244 W/m2

Soiar Absorptance IR emittance

Maximum Minimum

Minimum Maximum

See Sec. 11.5.1

Solar Absorptance IR EmissMty Effectiveness

0.55 0.67 0.01 cold side 0.03 Sun side

0.35 0.75 0.03 cold side 0.01 Sun side

Kapton outer layer Kapton outer layer Biased effective emissivity

Power Dissipation



Based on component estimates

Geosynchronous spacecraft can utilize average fluxes on only the north and south sides because the Sun maintains a constant angle to those surfaces over an orbit; the other four sides each get about 12 hours of Sun at varying angles of incidence during the 24 hour orbit


Problem: Determine the radiator area and heater size needed for a group of electronics boxes located on the nadir face of an Earth pointing spacecraft These boxes have an allowable mounting surface temperature range, while operating, of-10 to +50 °C and a minimum non-operating temperature of -20 °C. the electronics boxes dissipate a maximum of 500 W and a minimum of 400 W when operating and 0 W when not operating. Assume a 5-year mission in a 500 km altitude, 90 deg inclination Earth orbit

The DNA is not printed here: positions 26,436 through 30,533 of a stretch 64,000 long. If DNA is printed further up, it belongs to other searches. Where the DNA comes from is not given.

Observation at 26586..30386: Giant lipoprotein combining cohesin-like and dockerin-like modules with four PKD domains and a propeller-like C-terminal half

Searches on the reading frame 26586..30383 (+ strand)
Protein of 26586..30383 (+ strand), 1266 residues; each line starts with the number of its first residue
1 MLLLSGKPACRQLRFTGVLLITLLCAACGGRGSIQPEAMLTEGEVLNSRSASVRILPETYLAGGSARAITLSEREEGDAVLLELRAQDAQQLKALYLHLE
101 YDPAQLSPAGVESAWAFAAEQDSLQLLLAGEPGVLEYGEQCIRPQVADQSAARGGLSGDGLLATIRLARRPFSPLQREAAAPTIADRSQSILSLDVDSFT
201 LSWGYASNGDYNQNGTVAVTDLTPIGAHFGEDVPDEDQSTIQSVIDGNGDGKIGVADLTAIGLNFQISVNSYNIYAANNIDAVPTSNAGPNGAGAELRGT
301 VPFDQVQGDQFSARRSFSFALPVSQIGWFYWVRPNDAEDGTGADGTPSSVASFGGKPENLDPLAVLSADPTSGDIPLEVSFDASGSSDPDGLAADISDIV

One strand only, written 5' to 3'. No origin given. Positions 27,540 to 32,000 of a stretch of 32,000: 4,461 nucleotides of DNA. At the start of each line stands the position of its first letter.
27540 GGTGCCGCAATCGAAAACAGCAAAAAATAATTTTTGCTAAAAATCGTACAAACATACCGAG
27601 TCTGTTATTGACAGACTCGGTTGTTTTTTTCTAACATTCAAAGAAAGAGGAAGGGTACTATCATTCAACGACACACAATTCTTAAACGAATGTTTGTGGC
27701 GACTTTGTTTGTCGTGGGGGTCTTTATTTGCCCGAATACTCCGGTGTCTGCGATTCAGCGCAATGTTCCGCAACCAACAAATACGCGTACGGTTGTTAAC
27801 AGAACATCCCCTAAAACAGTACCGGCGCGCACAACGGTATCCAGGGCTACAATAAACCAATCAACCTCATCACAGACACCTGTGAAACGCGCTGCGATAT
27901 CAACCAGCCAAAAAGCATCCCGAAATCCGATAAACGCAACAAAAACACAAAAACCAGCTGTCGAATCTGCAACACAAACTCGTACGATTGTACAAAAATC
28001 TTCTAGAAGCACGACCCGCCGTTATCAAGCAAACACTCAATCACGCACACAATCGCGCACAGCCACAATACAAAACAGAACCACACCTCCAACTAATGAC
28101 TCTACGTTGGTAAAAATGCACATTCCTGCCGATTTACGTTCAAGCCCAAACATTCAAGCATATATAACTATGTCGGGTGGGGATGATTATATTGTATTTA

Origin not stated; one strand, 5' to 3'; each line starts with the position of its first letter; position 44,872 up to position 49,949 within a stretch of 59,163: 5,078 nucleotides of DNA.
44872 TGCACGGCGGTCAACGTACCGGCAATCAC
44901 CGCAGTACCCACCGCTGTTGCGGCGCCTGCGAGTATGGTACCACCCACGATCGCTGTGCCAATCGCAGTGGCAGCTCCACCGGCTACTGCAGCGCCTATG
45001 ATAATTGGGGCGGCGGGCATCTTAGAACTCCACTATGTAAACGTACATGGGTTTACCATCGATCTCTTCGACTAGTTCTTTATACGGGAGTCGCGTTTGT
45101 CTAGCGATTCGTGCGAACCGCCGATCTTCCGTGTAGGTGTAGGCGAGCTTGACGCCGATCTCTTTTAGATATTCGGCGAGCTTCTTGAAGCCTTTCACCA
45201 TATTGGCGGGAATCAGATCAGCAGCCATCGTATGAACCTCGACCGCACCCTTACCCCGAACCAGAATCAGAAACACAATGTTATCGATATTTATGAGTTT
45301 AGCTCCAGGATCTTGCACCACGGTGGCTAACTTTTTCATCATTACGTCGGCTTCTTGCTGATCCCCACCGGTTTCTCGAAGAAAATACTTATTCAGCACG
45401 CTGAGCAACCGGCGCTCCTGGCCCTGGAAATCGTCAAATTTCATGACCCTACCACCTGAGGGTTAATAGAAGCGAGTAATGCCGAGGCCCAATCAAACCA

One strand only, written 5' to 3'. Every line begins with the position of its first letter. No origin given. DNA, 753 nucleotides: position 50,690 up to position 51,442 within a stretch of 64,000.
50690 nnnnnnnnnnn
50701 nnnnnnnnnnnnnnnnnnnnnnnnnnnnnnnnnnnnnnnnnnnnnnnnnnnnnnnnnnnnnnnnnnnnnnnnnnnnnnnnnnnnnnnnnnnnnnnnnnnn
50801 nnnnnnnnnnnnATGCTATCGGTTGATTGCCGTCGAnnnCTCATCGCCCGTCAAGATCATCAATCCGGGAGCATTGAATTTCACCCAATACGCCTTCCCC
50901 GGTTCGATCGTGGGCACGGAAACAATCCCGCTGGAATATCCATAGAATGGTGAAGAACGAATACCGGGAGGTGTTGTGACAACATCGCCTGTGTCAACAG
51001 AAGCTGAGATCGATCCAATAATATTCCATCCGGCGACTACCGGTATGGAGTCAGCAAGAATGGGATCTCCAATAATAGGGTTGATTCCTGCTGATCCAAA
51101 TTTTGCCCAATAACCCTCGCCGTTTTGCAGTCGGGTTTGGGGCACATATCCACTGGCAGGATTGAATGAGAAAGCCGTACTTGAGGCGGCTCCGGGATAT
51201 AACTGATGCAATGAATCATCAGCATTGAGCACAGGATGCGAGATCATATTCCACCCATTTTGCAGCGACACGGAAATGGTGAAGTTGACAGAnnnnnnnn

Solution: A nadir facing radiator will receive Earth IR and albedo heat loads along with some direct solar illumination in this low-Earth orbit The Earth IR load will be constant around the orbit since the radiator is constantly facing straight down. Albedo will be at a maximum near the sub-solar point and decrease to near zero as the spacecraft crosses the terminator. Because there is only a brief period, between eclipse entrance or exit and terminator crossings, when this surface will receive direct solar illumination at a shallow angle of incidence, we will neglect the contribution of direct solar load in this calculation. (To be rigorous, one could calculate the solar load using the equations provided in Sec. 5.1.)

Using Eqs. (11-17) and (11-18) and the tables in Appendix D.2, we can calculate the absorbed Earth IR and albedo fluxes for a number of points around the orbit If we assume that the radiator has the 5-mil thick silver teflon surface finish commonly used on radiators in low-Earth orbit, the radiator will have an emittance of 0.78 and a minimum beginning of life solar absorptance of 0.05. Because the radiator absorp-tance will increase over its life, however, we must also consider an end-of-life absorptance value of 0.15 to account for the degradation that will occur over the 5-year mission. The results of these calculations are shown in Table 11-48B.

Because the thermal time constant of a radiator coupled to electronics boxes is large compared to the orbital period, we can size the radiator to orbit-average fluxes. From

TABLE 11-48B. Earth IR and Albedo Heat Loads Absorbed on an Earth Facing Radiator In a 500 km, 90 deg Inclined Orbit ß Is the angle of the Sun out of the orbit plane.


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